The classic adage states: “If a person doesn’t have their health, they have nothing.” For those whose lives are ensnared in poverty, that truism is amplified. The stress of constant struggle creates health problems; poor health renders one unable to manage life effectively — and a vicious cycle persists.
Santa Maria Community Services (SMCS), which was founded in 1897, plays a vital role in the community via support services that help approximately 4,000 economically disadvantaged people, particularly in the Price Hill area. Aiding their clients’ health is an organizational focal point. SMCS’s health and wellness program, which was founded in 2002, provides resources that have assisted approximately 800 people this year. Among its clientele, 80% speak English as a second language.
Luz Elena Schemmel, SMCS’s program director for immigrant and wellness services, says that a key element of the program is helping its clients have a “home” for healthcare services.
“Too many of our clients use the emergency room for routine medical needs,” she says. “It’s inefficient, expensive, and doesn’t provide the most effective care. Having a primary care doctor will make it much easier for our clients to manage their healthcare.”
Education and support are the primary ways SMCS helps its wellness clients. The organization’s most well-known event is its annual springtime Health Fair. Hosted by the Price Hill Recreation Center, the event provides an array of health services — mammograms, cholesterol screenings, blood-sugar exams, vision tests, and others.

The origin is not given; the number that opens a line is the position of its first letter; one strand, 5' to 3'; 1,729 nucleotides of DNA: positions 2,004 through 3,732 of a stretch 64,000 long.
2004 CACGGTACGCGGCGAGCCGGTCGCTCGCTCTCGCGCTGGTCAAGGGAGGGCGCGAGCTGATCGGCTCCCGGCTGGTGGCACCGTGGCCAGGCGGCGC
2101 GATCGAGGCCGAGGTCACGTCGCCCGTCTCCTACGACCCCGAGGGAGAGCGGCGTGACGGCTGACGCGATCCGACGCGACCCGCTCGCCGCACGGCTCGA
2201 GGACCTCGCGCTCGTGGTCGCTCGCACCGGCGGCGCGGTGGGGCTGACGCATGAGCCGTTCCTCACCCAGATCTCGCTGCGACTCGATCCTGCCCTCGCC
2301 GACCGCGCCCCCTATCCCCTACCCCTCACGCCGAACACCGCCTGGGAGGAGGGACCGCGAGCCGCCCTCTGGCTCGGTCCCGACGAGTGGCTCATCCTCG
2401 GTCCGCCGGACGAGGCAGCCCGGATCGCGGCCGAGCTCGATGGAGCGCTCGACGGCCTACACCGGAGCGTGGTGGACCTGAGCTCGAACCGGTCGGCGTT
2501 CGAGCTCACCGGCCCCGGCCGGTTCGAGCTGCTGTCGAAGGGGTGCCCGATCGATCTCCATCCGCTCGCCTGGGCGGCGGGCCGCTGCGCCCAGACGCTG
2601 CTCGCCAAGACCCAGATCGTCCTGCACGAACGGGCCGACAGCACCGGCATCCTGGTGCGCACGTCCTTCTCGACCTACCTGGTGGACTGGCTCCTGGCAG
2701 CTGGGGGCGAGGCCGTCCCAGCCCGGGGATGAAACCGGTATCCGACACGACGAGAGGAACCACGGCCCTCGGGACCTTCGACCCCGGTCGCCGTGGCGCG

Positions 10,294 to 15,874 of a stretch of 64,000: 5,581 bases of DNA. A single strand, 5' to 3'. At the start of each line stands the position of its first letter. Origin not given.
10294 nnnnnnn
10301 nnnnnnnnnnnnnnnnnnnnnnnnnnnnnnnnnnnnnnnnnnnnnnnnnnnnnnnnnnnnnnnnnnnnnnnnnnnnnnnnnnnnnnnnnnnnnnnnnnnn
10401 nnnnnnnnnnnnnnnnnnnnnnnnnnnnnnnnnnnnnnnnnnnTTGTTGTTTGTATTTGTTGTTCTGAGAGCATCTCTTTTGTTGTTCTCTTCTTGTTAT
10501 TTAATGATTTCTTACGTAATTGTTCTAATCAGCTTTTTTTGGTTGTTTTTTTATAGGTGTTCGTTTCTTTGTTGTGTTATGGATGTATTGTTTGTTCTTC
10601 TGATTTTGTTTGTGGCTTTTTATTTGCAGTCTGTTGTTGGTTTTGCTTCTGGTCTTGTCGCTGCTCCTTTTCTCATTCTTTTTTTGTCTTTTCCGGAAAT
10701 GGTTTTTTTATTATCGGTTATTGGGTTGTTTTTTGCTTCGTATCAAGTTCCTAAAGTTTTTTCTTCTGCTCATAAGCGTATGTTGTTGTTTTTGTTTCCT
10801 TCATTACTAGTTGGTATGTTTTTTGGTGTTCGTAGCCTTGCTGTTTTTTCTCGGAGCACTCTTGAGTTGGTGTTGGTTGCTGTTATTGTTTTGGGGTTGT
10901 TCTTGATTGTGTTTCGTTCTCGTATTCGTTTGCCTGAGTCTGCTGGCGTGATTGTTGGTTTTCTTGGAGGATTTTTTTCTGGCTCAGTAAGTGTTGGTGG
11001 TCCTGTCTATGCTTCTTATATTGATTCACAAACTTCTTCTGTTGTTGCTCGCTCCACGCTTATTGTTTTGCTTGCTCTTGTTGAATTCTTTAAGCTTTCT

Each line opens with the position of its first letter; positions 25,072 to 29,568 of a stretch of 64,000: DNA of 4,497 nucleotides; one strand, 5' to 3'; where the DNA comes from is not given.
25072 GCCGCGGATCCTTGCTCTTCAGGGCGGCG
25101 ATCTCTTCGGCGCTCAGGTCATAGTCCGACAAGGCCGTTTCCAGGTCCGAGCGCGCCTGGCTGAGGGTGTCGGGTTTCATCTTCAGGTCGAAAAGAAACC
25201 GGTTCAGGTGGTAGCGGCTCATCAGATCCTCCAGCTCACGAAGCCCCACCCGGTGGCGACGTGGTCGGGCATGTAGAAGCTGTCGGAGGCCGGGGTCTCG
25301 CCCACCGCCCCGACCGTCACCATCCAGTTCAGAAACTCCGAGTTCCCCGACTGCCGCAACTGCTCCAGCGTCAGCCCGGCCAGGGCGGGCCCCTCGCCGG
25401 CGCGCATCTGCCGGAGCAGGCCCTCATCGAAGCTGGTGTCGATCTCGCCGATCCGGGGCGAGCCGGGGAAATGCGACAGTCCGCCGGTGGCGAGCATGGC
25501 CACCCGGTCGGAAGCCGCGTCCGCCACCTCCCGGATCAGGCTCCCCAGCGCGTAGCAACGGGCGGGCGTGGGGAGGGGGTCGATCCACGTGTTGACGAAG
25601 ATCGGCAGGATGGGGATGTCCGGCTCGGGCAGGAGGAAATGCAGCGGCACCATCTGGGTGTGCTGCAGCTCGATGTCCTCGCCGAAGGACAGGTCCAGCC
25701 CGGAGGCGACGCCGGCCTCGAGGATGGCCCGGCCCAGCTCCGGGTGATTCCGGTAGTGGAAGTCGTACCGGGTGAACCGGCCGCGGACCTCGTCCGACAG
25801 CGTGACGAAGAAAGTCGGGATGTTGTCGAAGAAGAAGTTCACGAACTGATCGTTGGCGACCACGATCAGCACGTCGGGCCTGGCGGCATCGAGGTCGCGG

Ironically, the American lifestyle, ostensibly a symbol of prosperity, can be a detriment to the health of the foreign-born clients SMCS serves.
“Our clients from Latin America, particularly those born in villages, are used to walking where they need to go,” Schemmel says. “That, at least, provides some exercise. Once they’re here, they become more used to riding in a bus or car somewhere, and get little exercise. And it can be cheaper to go to McDonald’s and get a $1 burger than it is to prepare a meal.”
To reverse this trend, SMCS provides monthly cooking classes to help clients prepare nutritious food with limited resources. Also, through a partnership with Turner Farms, SMCS provides its clients fresh produce and, with contributions from clients and volunteers, operates a community garden.
She says one of SMCS’s most pressing wellness needs is subsidizing flu vaccinations for its clients. In past years, benefactors have provided support, enabling SMCS to offer the shots, but the funds aren’t there this season. And the need for resources to help SMCS secure the services of bilingual caseworkers, therapists, and medical providers is essential.
Schemmel emphasizes that SMCS is a resource for anyone with economic challenges: “Some people think we’re just here to help the Hispanic community. That’s not the case at all. The challenges people in poverty face are universal, and we’re here to provide support to anyone that needs it.”